U.S. OKs 3rd Golden State Solar Project

The federal government continued its rapid-fire approval of major new renewable projects in California today, as Interior Secretary Ken Salazar gave a thumbs-up to the 370-megawatt (MW) capacity Ivanpah Solar Electric Generating System in the Mojave Desert. Earlier this week, Salazar approved the 709 MW Imperial Valley Solar Project and the 45 MW Chevron Lucerne Valley Solar Project on federal lands in the Golden State.

California regulators said yes to Ivanpah last month, and although the Department of Energy had committed to loaning BrightSource Energy $1.37 billion to do the project, it needed approval from Salazar to build on Bureau of Land Management (BLM) property that falls under his purview. BrightSource is the developer behind the Ivanpah project.

image via BrightSource Energy

“Ivanpah is one of several renewable energy projects in the pipeline that will help California and this nation build a clean energy economy,” Salazar said in his decision. “With this project, we are making great strides toward meeting the President’s goals for creating new jobs for American workers, reducing carbon emissions, promoting energy independence and strengthening our national security.”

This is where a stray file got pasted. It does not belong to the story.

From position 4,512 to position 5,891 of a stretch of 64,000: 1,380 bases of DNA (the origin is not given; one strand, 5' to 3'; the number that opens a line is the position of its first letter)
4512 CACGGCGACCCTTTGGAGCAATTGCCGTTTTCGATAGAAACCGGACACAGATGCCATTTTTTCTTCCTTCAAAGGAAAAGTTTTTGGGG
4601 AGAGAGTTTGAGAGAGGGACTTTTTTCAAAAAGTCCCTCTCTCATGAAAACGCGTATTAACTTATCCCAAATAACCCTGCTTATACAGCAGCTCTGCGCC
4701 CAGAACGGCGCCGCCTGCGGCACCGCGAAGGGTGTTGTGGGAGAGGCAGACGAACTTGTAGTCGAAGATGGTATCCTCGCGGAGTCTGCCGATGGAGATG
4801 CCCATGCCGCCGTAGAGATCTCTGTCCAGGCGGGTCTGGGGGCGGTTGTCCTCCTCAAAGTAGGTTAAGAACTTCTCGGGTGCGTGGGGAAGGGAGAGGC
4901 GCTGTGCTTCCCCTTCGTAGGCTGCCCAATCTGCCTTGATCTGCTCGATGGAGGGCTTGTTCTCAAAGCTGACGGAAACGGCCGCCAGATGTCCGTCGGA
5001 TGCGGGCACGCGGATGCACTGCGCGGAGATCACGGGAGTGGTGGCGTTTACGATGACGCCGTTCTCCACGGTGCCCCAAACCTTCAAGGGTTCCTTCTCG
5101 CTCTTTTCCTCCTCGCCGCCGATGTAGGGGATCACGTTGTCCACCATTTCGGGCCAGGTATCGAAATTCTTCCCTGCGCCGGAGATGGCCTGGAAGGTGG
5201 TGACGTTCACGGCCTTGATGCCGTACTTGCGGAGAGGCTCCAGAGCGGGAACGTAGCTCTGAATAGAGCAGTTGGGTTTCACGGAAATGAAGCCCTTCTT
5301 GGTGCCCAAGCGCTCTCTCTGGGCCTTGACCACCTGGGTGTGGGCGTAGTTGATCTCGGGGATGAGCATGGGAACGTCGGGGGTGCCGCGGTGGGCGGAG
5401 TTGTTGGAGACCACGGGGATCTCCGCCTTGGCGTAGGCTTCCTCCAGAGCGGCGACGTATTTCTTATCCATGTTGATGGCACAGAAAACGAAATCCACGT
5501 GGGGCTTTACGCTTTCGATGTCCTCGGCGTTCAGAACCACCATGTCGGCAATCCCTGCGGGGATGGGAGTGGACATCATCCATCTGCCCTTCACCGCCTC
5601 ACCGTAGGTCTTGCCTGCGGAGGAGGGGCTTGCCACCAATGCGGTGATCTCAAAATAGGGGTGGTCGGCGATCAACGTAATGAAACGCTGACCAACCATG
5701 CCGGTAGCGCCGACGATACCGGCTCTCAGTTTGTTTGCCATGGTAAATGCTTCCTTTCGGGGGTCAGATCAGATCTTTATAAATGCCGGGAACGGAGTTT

That said, the project won’t be as big as originally planned. The Interior Department release noted that in response to public concern about environmental impacts, “BLM reduced the size of the project by 15 percent, from 4,073 acres down to 3,471 acres and the number of heliostats (solar mirrors) from 214,000 to 173,500.”

The Interior Department heralded Ivanpah for its “innovative technology,” which entails using mirror fields to focus solar energy on “power tower” receivers near the center of each array. Steam from solar boilers in the towers then drives turbines, producing electricity. The department said the project, expected to be completed by the end of 2013, would generate enough electricity to power at least 111,000 homes and perhaps as many as 277,500.

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Pete Danko is a writer and editor based in Portland, Oregon. His work has appeared in Breaking Energy, National Geographic's Energy Blog, The New York Times, San Francisco Chronicle and elsewhere.

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